Adjusting for inflation also reveals that the General and Education Trust Funds continue to have total revenues below the higher levels prior to the Great Recession.[5] This historical comparison remains true even when revenues from the Medicaid Enhancement Tax, which formerly provided a portion of its receipts to the General Fund, are removed.[6]

The Surplus Heading Into the 2018 Legislative Session

The SFYs 2018-2019 State Budget, set during the 2017 Legislative Session, designates uses for all except $672,000 of planned General and Education Trust Fund revenue during the biennium.[7] As such, legislators looking to use unrestricted revenue to fund other priorities without modifying the State Budget will likely rely on a revenue surplus over plan in the sources funding the General and Education Trust Funds.

First Six Months of State Fiscal Year Revenue 2013 to 2018 GraphEntering the 2018 Legislative Session, the revenue surplus built up from July to December of SFY 2018 is substantially smaller than those from the same periods in SFYs 2016 and 2017. The SFYs 2016-2017 State Budget’s revenue plan did not anticipate the rise in revenue, but the current State Budget assumes higher levels of revenue, leaving a smaller margin between planned and actual revenue without similarly significant revenue growth. While cash receipts were $39.0 million over plan as of December SFY 2016 and $41.6 million over plan after December SFY 2017, December SFY 2018 left about half those amounts ($18.7 million) of revenue over plan, which was closer to the SFY 2015 ($19.2 million) and SFY 2014 ($17.0 million) amounts than the larger, subsequent amounts legislators may have become accustomed to during the last two legislative sessions.[8]

Additionally, about $7.3 million of the $18.7 million surplus as of December SFY 2018 is due to higher-than-planned payments of Interest and Dividends Tax revenue in December. This increase over plan and the prior year may reflect the prepayment of certain taxes in anticipation of federal tax law changes. If all this higher-than-planned revenue is due to shifted payments and Interest and Dividends Tax payments were below plan by $7.3 million in the remainder of SFY 2018, the surplus as of the end of December SFY 2018 would be $11.4 million. However, Interest and Dividends Tax revenue has been slightly higher than plan for the year without this December boost, indicating other factors may have led to December’s increase as well.[9]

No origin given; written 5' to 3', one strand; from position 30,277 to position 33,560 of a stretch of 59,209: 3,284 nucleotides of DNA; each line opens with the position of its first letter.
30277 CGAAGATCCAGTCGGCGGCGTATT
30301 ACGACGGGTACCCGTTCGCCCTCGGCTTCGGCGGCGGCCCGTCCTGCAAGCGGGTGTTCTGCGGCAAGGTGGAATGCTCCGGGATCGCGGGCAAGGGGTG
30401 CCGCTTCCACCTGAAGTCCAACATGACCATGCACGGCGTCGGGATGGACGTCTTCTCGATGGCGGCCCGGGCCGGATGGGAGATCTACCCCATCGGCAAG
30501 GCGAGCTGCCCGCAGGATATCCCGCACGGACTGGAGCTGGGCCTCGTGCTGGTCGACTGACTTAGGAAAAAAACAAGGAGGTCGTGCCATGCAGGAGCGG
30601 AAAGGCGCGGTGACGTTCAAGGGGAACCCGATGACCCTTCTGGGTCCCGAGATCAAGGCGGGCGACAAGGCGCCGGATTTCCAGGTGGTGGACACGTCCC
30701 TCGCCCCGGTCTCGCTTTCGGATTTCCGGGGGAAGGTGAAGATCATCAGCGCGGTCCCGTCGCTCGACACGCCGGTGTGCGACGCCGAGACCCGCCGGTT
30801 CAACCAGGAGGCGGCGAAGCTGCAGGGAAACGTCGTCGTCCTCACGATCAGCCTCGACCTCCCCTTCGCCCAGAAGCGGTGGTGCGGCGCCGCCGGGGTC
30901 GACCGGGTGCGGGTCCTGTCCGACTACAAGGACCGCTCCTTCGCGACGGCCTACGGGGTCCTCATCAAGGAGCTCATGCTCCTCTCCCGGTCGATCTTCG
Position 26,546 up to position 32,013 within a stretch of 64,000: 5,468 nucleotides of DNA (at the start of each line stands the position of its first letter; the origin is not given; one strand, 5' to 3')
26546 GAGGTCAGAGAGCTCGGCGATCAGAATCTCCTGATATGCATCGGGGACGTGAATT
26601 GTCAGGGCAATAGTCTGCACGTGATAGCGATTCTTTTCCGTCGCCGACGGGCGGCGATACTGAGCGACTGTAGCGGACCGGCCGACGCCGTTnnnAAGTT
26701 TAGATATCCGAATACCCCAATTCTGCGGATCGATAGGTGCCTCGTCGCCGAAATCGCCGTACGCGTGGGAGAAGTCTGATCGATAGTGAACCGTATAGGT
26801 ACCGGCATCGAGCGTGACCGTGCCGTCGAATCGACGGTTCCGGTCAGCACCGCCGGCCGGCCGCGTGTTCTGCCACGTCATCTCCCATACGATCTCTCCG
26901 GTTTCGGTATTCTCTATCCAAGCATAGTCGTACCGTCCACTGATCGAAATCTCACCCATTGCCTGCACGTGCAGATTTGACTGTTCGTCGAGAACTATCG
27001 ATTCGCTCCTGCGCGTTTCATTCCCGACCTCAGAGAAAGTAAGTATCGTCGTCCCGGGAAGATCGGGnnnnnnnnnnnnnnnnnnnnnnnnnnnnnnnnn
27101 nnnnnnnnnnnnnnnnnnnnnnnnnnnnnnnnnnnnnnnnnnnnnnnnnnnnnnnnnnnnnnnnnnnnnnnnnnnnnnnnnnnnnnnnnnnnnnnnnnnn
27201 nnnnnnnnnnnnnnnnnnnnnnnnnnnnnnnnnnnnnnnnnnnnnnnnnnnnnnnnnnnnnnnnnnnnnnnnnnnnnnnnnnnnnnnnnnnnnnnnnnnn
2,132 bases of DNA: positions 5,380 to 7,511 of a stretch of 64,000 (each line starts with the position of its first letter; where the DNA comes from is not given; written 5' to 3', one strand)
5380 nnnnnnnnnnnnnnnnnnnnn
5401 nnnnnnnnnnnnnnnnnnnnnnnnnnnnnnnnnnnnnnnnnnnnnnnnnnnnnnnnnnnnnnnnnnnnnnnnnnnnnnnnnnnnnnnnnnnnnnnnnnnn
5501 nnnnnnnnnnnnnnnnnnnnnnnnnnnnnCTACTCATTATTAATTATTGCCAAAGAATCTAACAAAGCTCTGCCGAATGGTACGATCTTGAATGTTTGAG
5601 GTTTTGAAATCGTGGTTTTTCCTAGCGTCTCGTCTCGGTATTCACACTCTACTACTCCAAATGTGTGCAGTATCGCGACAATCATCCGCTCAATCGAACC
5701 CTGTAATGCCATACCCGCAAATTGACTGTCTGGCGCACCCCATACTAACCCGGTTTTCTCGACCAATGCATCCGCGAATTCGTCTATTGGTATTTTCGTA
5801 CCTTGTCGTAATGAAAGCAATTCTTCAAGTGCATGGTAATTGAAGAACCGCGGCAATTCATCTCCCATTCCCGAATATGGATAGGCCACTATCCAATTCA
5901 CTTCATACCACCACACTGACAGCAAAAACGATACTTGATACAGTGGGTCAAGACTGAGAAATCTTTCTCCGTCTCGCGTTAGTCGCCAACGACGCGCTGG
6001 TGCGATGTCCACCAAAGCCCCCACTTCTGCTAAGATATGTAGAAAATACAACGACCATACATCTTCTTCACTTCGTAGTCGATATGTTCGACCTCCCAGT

Revenue from the Two Business Taxes

BPT and BET Revenue Six Month Comparison GraphCombined BPT and BET revenues are ahead of the State’s revenue plan, which is offsetting some key sources that are lagging or bringing in approximately the planned amount of revenue. The two business taxes together are $16.3 million (5.6 percent) ahead of plan, with the BPT contributing $14.5 million (8.3 percent) more than its individual plan compared to the BET’s $1.8 million (1.6 percent) higher receipts than planned. Growth in these two business taxes has slowed considerably in the last year and a half, and the lower surplus relative to the SFYs 2018-2019 State Budget’s revenue plan suggests smaller changes in business activity or decision-making may have a larger impact on the relative availability of the surplus.

However, a major variable going into the second half of SFY 2018 and into SFY 2019 is the now-effective reduction the BPT and BET rates. The Legislature generally anticipated these rate reductions, but estimated BPT and BET revenues would remain higher for SFYs 2018 and 2019 than those in SFY 2017. The rate reductions are only in effect for the second half of SFY 2018, and returns from the rates in place during calendar year 2017 will continue to flow to State coffers in the second half of SFY 2018. The State’s monthly revenue plan, however, still anticipates higher revenue from the BPT and BET in June 2018, when the major boost to monthly receipts is due to quarterly estimates and not returns based on the prior year’s tax rate.[10] This may present a significant unknown for the size of the revenue surplus relative to plan after the Legislature will have likely completed its work for the 2018 Legislative Session.